A visit down town into São Paulo’s historic financial district with my friend Kamila offered me an opportunity to learn more about São Paulo, Brazil’s most populous city, through the lens the of the Farol Santander – Santander Lighthouse.
Farol Sandander was a former Banespa building which opened earlier this year on the 25th January, the anniversary of São Paulo. On my visit, I loved the acknowledgment of ‘Dia da Consciência Negra – Black Consciousness Dia‘ in November which came in the form of an eye-catching pop-art of black female representation (resembling AfroLatina pop star Amara La Negra!) on the outside entrance of the building reading ‘Talent Has No Colour‘.
And a short distance before the building lies a statue of Zumbi dos Palmares. I found this to be very symbolic as I hadn’t seen any prior homage to the black presence in São Paulo, besides the Museu AfroBrasil. I couldn’t have been prouder to stand next to it for a picture!
The 35-story building is an addition to São Paulo’s visitor attractions. Located in ‘Centro’, the centre of São Paulo. The restored building has became a hub for culture, entertainment and leisure. In addition to a skating rink, the building has a terrace with close to 360 views of the city, and even a large luxury apartment that can be rented on airbnb if you have a spare $3,500 a day!
Upon approaching Farol Santander, you’ll notice the building has an ‘Empire State Building‘esque about it. The New York grandeur of the 1940’s and 1950’s becomes a reoccurring theme inside.
A symbol of a time when the capital of São Paulo was going to become a metropolis, the building began to be built in 1939, and was only ready eight years later, on June 27, 1947. It was the governor Ademar de Barros who inaugurated the building which was in the financial centre of the city between São Bento, XV de Novembro and Direita streets.
The building was inspired by the art deco architecture of the famous Empire State Building in New York. With 35 floors and 161 meters in height, it was considered the largest construction of reinforced concrete in the world, and for almost 20 years was the highest in São Paulo. In 2000, the building was incorporated into the equity of the Spanish bank Santander that bought Banespa. In 2014, the construction was registered by the Condephaat – Council of Defense of the Historical, Archaeological, Artistic and Tourist Patrimony of the State of São Paulo. The state flag of São Paulo follows the mast at the top of the building, which still has a lighthouse.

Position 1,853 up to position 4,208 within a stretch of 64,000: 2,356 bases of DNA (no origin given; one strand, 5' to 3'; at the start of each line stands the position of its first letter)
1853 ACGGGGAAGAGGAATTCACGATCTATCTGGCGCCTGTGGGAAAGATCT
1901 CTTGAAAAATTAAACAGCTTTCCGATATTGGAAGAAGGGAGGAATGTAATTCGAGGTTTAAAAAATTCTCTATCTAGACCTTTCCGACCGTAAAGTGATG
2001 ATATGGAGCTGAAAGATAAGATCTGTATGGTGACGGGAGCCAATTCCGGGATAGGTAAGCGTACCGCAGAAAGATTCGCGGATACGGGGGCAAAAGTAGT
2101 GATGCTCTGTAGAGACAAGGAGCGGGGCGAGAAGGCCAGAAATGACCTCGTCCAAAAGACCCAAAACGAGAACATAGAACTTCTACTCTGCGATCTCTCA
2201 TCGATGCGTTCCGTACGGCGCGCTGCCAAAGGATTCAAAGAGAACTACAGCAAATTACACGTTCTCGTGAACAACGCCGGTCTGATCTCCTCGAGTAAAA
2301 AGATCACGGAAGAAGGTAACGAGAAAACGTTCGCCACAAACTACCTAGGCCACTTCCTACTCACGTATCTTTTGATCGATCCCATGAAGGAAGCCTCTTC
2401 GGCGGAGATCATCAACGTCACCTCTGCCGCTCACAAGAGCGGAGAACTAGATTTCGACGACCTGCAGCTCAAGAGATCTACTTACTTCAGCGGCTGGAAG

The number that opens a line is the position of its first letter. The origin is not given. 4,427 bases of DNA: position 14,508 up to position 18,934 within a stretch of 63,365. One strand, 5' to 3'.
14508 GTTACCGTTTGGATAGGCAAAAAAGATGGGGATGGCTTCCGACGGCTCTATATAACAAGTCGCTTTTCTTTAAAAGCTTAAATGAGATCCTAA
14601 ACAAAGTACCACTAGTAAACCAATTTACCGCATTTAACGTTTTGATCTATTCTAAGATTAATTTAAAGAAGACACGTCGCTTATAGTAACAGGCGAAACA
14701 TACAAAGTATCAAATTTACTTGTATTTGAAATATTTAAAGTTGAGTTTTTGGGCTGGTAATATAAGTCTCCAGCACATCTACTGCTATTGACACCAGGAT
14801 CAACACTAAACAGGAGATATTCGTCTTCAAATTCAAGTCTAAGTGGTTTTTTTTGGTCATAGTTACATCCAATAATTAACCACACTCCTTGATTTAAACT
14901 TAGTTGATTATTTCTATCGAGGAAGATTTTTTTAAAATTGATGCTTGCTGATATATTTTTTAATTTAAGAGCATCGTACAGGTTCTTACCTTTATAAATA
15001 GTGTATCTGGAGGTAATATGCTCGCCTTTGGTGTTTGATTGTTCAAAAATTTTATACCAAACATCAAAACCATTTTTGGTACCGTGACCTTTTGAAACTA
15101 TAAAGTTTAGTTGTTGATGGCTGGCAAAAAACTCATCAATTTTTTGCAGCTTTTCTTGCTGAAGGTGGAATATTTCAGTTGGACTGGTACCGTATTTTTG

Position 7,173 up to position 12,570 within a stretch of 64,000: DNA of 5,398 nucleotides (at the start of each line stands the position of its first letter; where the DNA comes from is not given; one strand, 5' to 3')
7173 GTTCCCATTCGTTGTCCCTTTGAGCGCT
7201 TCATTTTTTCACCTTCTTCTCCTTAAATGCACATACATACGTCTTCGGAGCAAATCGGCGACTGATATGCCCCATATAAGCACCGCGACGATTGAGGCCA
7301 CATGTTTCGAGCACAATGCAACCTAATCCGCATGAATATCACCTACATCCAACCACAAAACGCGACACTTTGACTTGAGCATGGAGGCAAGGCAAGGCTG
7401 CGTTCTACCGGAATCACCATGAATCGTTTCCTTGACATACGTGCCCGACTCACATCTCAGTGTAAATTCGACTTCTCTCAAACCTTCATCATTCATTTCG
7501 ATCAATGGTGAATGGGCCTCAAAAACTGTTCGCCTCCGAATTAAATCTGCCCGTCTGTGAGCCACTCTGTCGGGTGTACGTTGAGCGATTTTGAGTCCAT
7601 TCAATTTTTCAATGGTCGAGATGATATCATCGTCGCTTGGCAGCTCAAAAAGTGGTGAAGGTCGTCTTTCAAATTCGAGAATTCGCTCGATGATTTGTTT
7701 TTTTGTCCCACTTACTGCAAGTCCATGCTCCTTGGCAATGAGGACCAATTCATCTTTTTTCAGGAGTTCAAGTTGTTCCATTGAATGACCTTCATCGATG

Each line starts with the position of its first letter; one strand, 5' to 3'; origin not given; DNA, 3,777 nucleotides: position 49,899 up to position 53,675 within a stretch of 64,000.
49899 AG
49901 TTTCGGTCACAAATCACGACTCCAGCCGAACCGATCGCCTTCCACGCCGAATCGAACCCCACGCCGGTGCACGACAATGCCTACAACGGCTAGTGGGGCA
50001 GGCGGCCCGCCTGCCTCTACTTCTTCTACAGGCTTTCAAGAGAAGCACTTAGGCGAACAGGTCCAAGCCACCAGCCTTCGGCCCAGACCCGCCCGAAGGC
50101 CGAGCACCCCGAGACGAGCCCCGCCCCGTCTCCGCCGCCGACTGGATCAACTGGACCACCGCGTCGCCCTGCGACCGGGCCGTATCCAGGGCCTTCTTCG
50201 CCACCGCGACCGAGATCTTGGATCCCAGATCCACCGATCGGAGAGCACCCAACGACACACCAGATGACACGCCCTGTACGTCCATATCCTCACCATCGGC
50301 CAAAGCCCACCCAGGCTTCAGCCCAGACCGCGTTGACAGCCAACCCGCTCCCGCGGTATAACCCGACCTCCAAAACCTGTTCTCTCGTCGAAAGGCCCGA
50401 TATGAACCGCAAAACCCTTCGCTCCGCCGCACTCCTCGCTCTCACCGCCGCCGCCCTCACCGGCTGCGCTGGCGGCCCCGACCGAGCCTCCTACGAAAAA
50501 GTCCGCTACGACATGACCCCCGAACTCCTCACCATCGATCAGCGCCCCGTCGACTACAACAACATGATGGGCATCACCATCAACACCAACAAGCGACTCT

Transported into History
Visit each floor using the serviced elevator, or challenge yourself with the spiralled staircase (perhaps on the way down!) which has plastered cutting of newspaper clippings on the wall.
On the 5th floor, visitors will be able to see the painted portraits of the past presidents of the Agricultural Bank before it became Banespa, and then Santander. Be transported through time with replicate office settings including the vintage furniture used in the meetings of the board of the Banespa… I couldn’t help but wonder if the present board still represents this dated representation; very white, middle class, middle aged (or older) and male! Or if it now represents the diversity of Brazil’s society to include multi-race, gender, sexually, ability etc?
Adoniran Barbosa Exhibition
The 11 Train – A journey through the world of Adoniran / Trem das 11 – Uma viagem pelo mundo de Adoniran
One of the exhibitions which stood out for me, especially as I have a love for Samba music, was the “11 Train – A journey through the world of Adoniran” exhibition – an immersive experience that tells the story of the samba artist Adoniran Barbosa and his relation with the city of São Paulo. Known as the greatest chronicler of São Paulo – A voz da cidade / The voice of the city.
The show has personal and artist collections, as well as using iconography, films and period archives that show how Adoniran Barbosa built his career in music, radio, film and television, becoming one of the most relevant icons of the city of São Paulo.
Hidden for 10 years, the Adoniran Barbosa collection returns to São Paulo in a big exhibition at the Farol Santander. The exhibition runs from from 24/07/2018 to 27/01/2019.
Overall, our visit lasted about two hours, though we could have easily spent longer and chilled for a coffee at the 26th floor cafe, or one of the cinema rooms for a short movie part of the exhibition. If you’re unconvinced São Paulo has enough to offer for a touristic trip – think again! I highly recommend Farol Santander for it’s immersive exhibitions, picture opportunities and spectacular views of São Paulo… Even if it did start to rain once we reached the the lookout at the top!
Farol Santander is located at Rua João Brícola, 24 – Centro. You can buy on the day at the box office R$ 20. For more info, opening days and time please visit www.farolsantander.com.br
Is São Paulo on your to-visit list? I’d love to know your thoughts – share them in the comment box below!
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